Static routing is a method of entering routes into the device’s routing table stored in a configuration file manually which is loaded when the Cisco router starts up. These routes can be configured manually by network administrators.
There are some things that need to be considered when using a static routing
- Static routing is commonly known as the simplest form of routing, however this can only be done manually
- Since routing is static, changes must be made manually
- Use static routing when having few routers to configure
- Use static routing when routes does not constantly change
- In the event of failure in the external networks, manual configuration must be made to repair any lost connectivity
CCNA Video Tutorial: Static Routing Configuration Using Packet Tracer
Steps to configure static routing on Cisco routers
There are two (2) cisco routers in the network diagram and each of which must be configured properly in order for packets to travel and pass across a different network
R1 Cisco Router Static Routing Configuration Steps
Step 1: Specify Cisco routers Lan interface
Every lan interface of a router can be a gateway of the network. It is important to specify the router’s interface IP address. In this problem, we will be using ip address: 192.168.0.1 and subnet: 255.255.255.0 for Fa0/0 and ip address: 188.8.131.52 subnet: 255.255.0.0 for Fa1/0. To configure the router’s Lan Interface see manually assign ip address to routers lan interface
Step 2: Identify the networks of the neighbouring Cisco routers
Every network (except those networks that considered to be directly connected to the router’s interface) must be identified and should be added as a static route to the current configured router. In this example, network 184.108.40.206 and 192.168.0.0 must be excluded from adding to route because both are directly connected to R1’s interface. Whereas network 10.0.0.0 must be added for it is connected to another router which is not directly connected to R1’s LAN interface.
Step 3: Specify and add as static route to the Router’s routing table
As soon as you have identified the entire necessary route, you can already add it route information to the router’s table. You can do this using the command ip route <network> <subnet> <next hop>. In this example, we used the command ip route 10.0.0.0 255.0.0.0 220.127.116.11 where 18.104.22.168 is the ip address of the interface and is considered the next hop address of the packet coming from R1.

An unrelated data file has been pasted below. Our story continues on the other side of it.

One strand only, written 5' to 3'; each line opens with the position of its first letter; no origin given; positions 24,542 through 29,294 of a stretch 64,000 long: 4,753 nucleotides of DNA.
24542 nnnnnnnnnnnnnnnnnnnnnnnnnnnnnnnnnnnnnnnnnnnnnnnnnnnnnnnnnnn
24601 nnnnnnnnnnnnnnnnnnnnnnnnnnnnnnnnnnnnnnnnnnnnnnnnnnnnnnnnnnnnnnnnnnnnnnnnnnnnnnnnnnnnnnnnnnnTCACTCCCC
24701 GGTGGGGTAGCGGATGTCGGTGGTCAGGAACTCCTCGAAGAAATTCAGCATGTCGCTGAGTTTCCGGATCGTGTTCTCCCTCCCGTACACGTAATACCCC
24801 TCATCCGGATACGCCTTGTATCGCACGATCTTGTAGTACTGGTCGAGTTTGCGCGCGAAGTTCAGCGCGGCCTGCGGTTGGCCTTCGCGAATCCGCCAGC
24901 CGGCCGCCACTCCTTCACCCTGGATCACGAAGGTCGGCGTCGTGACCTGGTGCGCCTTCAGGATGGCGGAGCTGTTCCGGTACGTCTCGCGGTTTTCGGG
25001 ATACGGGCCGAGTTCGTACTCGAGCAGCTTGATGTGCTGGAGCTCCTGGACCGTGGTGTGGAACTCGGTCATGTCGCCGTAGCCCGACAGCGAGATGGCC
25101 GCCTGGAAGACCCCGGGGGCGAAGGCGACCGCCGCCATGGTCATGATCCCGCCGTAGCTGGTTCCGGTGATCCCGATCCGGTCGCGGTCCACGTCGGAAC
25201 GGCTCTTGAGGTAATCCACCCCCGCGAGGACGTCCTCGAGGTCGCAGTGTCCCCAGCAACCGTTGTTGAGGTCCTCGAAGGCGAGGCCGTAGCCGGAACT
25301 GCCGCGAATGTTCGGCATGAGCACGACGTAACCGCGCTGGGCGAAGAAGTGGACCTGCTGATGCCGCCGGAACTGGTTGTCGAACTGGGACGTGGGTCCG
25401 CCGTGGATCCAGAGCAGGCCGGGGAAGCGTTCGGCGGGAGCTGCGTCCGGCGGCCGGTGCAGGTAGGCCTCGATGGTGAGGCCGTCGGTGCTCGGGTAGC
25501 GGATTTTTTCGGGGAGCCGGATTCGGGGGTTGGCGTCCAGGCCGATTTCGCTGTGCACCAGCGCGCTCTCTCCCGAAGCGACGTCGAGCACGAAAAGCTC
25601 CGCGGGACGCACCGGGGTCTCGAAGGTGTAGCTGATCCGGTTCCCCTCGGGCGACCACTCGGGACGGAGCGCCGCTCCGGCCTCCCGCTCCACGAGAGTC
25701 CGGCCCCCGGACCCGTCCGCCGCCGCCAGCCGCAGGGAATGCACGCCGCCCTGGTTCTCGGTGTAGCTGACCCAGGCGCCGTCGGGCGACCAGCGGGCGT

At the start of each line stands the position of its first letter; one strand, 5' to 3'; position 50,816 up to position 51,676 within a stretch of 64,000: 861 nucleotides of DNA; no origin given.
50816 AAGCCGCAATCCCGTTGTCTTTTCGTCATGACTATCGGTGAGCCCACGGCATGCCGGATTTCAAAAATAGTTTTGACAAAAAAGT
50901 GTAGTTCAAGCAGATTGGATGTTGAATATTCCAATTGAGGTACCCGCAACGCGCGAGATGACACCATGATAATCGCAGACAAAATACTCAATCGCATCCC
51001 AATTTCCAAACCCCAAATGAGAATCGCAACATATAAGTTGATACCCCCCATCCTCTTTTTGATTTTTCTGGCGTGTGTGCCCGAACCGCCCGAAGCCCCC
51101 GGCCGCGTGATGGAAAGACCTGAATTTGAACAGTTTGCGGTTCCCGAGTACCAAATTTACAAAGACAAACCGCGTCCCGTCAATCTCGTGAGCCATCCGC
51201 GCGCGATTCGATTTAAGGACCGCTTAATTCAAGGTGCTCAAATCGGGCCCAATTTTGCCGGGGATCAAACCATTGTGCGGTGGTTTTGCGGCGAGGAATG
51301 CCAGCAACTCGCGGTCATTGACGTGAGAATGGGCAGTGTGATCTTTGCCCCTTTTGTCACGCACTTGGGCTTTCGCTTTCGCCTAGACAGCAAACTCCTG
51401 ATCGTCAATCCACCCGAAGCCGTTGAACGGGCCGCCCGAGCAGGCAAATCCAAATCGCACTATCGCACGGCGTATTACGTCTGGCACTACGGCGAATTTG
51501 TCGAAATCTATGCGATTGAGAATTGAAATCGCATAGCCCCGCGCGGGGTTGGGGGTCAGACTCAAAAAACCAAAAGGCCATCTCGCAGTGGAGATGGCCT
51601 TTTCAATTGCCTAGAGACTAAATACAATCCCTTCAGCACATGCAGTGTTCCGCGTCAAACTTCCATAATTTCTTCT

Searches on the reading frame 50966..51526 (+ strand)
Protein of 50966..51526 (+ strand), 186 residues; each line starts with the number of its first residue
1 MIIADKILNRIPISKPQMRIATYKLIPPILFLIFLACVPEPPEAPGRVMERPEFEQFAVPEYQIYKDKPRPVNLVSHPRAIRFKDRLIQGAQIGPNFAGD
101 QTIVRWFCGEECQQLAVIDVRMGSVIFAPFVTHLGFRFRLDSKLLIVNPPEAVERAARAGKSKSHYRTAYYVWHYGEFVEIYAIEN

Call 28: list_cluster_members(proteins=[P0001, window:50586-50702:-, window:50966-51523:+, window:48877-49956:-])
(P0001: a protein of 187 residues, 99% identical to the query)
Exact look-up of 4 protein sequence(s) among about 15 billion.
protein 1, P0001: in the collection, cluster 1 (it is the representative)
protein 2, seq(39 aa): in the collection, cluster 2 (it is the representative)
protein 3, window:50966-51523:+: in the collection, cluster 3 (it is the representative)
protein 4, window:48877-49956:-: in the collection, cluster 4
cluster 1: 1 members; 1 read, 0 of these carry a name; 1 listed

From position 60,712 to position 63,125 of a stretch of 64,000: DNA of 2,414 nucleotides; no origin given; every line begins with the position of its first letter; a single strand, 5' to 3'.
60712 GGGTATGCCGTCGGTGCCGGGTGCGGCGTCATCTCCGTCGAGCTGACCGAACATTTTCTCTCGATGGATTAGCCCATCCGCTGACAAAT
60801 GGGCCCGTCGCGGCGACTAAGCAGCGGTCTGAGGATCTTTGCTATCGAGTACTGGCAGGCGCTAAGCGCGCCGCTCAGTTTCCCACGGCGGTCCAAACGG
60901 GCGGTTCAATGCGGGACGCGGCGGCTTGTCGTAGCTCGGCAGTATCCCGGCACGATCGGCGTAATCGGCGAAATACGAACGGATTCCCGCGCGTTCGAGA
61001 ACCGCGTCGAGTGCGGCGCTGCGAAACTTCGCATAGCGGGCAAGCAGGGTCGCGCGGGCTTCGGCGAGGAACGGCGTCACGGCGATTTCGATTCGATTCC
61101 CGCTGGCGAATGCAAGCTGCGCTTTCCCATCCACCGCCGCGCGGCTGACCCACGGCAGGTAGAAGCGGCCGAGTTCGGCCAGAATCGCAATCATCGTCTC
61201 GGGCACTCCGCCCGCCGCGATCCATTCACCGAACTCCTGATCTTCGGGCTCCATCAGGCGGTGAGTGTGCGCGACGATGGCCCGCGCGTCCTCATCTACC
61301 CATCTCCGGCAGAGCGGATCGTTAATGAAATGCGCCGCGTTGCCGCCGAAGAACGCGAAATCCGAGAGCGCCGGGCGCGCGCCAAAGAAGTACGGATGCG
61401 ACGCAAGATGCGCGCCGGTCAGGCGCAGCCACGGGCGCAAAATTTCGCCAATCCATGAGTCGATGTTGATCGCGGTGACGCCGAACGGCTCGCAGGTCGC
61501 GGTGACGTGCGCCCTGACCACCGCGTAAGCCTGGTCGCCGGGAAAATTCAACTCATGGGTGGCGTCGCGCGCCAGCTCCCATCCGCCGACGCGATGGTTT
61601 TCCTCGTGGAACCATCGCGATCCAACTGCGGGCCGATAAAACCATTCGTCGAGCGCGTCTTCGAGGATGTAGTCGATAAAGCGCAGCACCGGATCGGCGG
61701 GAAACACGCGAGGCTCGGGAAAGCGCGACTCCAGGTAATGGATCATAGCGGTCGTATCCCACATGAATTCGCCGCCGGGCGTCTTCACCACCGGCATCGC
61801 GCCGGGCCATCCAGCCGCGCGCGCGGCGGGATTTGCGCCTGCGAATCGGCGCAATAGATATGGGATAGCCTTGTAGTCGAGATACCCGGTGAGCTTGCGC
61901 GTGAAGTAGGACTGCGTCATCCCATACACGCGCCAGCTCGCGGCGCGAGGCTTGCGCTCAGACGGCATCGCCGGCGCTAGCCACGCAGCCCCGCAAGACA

Step 4: Check the ip routing table
Before saving the running configuration, check the current ip routing table by issuing the command show ip route. It will summarize the routers ip routing table and classified according to C – directly connected and S – static route. The S is the newly added route with 10.0.0.0/8 via 22.214.171.124.
Step 5: Save your settings
Issue the command copy source destination , in this example, use copy run start to copy the running configuration to the startup configuration.
R2 Cisco Router Static Routing Configuration Steps
Follow step 1 to 5 of R1 Cisco Router Static Routing Configuration Steps, however, the interface Fa1/0 is configured to 126.96.36.199 subnet: 255.255.0.0 and Fa0/0 with an IP address of 10.0.0.1 subnet: 255.0.0.0.
Add the static route to the routers routing table thru ip route 192.168.0.0 255.255.255.0 188.8.131.52. Copy the current running configuration to the startup configuration
Note: routers refresh requires some time. you might encounter some failed attempts for a couple or more upon issuing ICMP from adjacent network. Try until all routers are completely refreshed.
Download Static Routing CCNA Tutorial Packet Tracer Practice Exam
Command Summary: Configure Static Routing in Cisco Router
Configuration for R1
Router# conf t
Router(config)# hostname R1
R1(config)# ip route 10.0.0.0 255.0.0.0 184.108.40.206
R1# show ip route
R1# copy run start
Configuration for R2
Router# conf t
Router(config)# hostname R2
R2(config)# ip route 192.168.0.0 255.255.255.0 220.127.116.11
R2# show ip route
R2# copy run start